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Proteome-wide profiling of protein assemblies by cross-linking mass spectrometry

A Corrigendum to this article was published on 27 April 2017

This article has been updated

Abstract

We describe an integrated workflow that robustly identifies cross-links from endogenous protein complexes in human cellular lysates. Our approach is based on the application of mass spectrometry (MS)-cleavable cross-linkers, sequential collision-induced dissociation (CID)–tandem MS (MS/MS) and electron-transfer dissociation (ETD)-MS/MS acquisitions, and a dedicated search engine, XlinkX, which allows rapid cross-link identification against a complete human proteome database. This approach allowed us to detect 2,426 unique cross-links at a 5% FDR (2,013 intraprotein and 413 interprotein cross-links) or 1,822 cross-links at a 1% FDR (1,622 intraprotein and 200 interprotein cross-links), indicating the detection of 326 or 134 protein-protein interactions at 5% FDR or 1% FDR, respectively, in HeLa cell lysates. We validated the confidence of our cross-linking results by using a target-decoy strategy and mapping the observed cross-link distances onto existing high-resolution structures. Our data provided new structural information about many protein assemblies and captured dynamic interactions of the ribosome in contact with different elongation factors.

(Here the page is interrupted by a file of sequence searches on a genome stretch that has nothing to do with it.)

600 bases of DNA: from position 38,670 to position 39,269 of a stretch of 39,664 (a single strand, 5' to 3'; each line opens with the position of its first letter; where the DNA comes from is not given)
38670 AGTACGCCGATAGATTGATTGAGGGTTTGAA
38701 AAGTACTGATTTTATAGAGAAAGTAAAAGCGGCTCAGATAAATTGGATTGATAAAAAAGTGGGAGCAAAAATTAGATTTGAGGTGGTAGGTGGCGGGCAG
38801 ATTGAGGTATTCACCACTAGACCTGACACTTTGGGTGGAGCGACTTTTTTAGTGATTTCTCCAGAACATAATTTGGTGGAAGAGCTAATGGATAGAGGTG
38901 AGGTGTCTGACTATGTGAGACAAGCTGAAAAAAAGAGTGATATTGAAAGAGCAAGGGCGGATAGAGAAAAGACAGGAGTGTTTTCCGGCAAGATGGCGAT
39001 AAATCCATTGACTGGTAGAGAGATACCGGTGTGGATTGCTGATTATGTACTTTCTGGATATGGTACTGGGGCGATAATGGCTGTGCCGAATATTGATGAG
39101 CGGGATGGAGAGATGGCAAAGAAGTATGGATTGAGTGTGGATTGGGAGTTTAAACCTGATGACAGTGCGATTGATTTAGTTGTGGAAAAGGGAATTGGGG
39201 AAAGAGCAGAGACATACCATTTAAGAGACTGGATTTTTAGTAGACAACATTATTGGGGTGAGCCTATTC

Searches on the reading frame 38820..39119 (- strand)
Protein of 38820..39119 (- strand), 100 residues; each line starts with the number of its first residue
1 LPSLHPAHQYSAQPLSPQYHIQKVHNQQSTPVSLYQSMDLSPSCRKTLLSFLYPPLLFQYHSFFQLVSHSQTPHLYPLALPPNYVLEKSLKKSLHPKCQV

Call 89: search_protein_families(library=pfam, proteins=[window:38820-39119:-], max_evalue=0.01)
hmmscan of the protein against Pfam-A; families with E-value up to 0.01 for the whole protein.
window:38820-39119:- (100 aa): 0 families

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Figure 1: The proteome-wide XL-MS strategy.
Figure 2: Statistical analysis of FDR and comparison of CID-ETD and CID-only fragmentation strategies for our HeLa cell lysate cross-linking data set.
Figure 3: Mapping detected cross-links on the 80S ribosome.
Figure 4: Cross-link analysis of selected protein complexes.

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Change history

  • 17 February 2017